One thing that really bothered me, as a Lizzie Borden purist, was the house that they chose as the Borden’s on-screen home. Neither the exterior nor the interior looks anything like the actual building, which leads me to wonder why they didn’t just pay to rent out the Bed and Breakfast to shoot the movie. As I recall, the lots on each side of the house are vacant, which wouldn’t really work when filming the exterior street shots, but that was several years ago and I feel that façades could have been easily and cheaply built. Perhaps the interior shots weren’t filmed in the Bed and Breakfast because of space requirements for equipment, but it seems to me that the most logical place to film a movie about Lizzie Borden would be in her house. Again, I’m being very picky – most people would have no idea that the placement of the staircase and sitting room in relation to the front door were completely wrong unless they’ve visited the B&B, but these things are fairly easily verified. Does it really affect the film? No. Did it drive me a little crazy? You bet. In any case, it wasn’t distracting enough for me to take away from the movie, but I would really have loved for Lee-ann to get the money for them having rented out the building for the shoot.

Overall, this Lifetime movie was far better than their other recent made-for-TV movie, “Flowers In The Attic” and it satisfied me as a Lizzie Borden aficionado. I would definitely recommend it to anyone who has an interest in the story.

And to satisfy any curiosity you may have, here are a few more photos from the actual Lizzie Borden house.


The parlor in which Lizzie Borden was told she was a suspect in the murder of her parents.


The foyer of the Lizzie Borden Bed & Breakfast – the house in which the Borden murders actually took place. The stairs on the right lead up to the second floor and the guest bedroom where Mrs. Borden was murdered.


The guest bedroom in the Lizzie Borden Bed & Breakfast where Mrs. Borden was murdered. Her body was found between the dresser and the bed.


A little Lizzie Borden humor: This sign hangs above the staircase to remind guests not to hit their heads as they descend the steps.

The Lizzie Borden Bed & Breakfast in Fall River, Massachusetts is the house in which the Borden murders actually took place.

The Lizzie Borden Bed & Breakfast in Fall River, Massachusetts is the house in which the Borden murders actually took place.


29 Jan

Last night I wrote an entry about an encounter I had with a female patron who, for no real reason, told me to shut up.  Maybe she was having a bad night. Maybe she was just very cold. I don’t know. In the post, though, I found myself defending myself as a merchandiser and as a writer because of some comments that someone had made on Facebook indicating that perhaps I was the source of  a lot of the grief that I write about in my status updates and blog entries. I still stand by what I wrote yesterday, and I encourage you to go back and read it yourself, but it got me thinking about other examples of how my friends and I have been disrespected because of what we do and how people perceive us because of what we do.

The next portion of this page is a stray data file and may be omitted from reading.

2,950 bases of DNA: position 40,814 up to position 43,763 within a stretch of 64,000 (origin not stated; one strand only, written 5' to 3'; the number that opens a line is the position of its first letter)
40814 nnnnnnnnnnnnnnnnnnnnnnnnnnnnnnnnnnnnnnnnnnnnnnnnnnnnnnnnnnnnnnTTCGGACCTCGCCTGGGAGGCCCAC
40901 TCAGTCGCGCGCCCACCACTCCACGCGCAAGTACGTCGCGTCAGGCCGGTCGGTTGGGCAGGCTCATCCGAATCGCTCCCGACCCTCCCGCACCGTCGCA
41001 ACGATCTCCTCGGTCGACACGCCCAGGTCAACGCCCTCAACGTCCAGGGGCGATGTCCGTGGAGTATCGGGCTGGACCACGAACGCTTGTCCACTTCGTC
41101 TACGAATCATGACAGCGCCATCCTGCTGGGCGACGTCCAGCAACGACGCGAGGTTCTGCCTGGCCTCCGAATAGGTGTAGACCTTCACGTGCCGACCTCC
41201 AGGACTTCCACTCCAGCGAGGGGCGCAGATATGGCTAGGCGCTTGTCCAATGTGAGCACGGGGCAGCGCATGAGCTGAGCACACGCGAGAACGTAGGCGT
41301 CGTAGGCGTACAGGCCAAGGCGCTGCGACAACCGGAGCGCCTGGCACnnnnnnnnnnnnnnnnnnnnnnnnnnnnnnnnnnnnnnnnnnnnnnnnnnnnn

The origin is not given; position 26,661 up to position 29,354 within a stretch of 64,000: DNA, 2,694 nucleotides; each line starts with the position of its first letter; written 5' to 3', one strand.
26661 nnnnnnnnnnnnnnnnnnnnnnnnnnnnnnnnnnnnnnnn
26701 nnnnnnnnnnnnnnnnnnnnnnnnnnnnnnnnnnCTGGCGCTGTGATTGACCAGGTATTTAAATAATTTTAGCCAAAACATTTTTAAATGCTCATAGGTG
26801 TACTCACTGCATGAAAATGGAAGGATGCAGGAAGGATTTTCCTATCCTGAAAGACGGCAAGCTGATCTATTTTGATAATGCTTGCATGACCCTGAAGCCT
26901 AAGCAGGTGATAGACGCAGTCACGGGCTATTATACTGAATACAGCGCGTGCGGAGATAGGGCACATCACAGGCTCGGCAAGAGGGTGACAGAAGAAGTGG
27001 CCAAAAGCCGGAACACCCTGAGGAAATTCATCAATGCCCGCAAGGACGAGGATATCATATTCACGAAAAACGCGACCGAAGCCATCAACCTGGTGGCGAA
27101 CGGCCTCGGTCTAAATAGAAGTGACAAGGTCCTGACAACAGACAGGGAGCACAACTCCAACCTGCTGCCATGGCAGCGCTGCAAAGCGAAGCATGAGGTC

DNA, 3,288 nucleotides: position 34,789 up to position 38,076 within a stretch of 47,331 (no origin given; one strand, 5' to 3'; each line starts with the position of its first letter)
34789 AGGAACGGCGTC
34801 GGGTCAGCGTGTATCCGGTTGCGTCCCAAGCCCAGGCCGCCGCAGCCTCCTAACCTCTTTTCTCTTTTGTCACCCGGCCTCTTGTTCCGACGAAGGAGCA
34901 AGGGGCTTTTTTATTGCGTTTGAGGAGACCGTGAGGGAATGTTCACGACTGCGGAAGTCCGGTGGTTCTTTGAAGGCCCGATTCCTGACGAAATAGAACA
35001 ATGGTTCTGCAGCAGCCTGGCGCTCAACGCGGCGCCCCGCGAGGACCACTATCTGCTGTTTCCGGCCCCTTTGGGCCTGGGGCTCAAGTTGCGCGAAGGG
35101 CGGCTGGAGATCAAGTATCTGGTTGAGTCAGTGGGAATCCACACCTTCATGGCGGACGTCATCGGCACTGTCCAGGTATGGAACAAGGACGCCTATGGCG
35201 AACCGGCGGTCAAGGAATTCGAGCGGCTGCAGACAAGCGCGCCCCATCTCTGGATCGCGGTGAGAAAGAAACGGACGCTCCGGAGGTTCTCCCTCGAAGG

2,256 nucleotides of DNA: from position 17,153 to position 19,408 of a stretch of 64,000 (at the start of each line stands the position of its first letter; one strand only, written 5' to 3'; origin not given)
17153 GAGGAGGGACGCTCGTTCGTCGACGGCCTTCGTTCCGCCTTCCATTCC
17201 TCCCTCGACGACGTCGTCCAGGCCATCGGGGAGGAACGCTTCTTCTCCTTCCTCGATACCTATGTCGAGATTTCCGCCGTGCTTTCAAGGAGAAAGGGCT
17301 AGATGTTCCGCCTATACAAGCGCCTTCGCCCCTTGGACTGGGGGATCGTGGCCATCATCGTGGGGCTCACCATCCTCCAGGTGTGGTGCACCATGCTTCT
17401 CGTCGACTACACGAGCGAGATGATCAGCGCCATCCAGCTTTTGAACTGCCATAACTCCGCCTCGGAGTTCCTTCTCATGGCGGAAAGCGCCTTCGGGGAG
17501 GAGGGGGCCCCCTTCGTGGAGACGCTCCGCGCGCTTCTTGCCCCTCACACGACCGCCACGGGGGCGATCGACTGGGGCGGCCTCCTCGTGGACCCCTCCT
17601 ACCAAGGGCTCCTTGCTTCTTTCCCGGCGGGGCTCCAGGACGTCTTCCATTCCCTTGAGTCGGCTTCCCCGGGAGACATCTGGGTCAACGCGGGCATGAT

Service industry workers have dealt with rude, thoughtless and hateful people from the beginning of the industry. I have visions of bar wenches being groped by drunk men as they fight their way through the crowded tavern with fistfuls of foamy beer steins. Anyway…anyone who works with the public has their fair share of stories. I have friends who are bartenders, servers, flight attendants, hotel concierges…we all have our stories. I remember my friend Brad, who was a server at a very nice restaurant in Columbus Circle in New York, telling me about guests who would rack up $300 checks and wouldn’t leave a cent for a tip. There’s a whole website devoted to the horrible and ridiculous things that people say and do to hotel concierges. What is it, though, that makes people think it’s acceptable to treat service staff as we don’t deserve the same respect as anyone else?

When someone approaches my booth and I say, “Hello! How are you tonight?,” the polite thing to do is to respond…or to even acknowledge my existence. Conversely, one should not march up to the booth and bark out, “MAGNET!” without the decency of a proper greeting. There was a time when, if faced with this situation, I would take a pregnant pause and look at the person and say, “
Hiiiii. How are you tonight?” Sometimes they would recognize that they’d just barked out an order at me, but most of the time they wouldn’t, so I’ve stopped that. Now I typically just keep my mouth shut, keeping the conversation at a minimum because they’re clearly not interested in small talk. It’s rude, but I can kind of respect that. I hate small talk, but I still think I deserve at least a “hello.”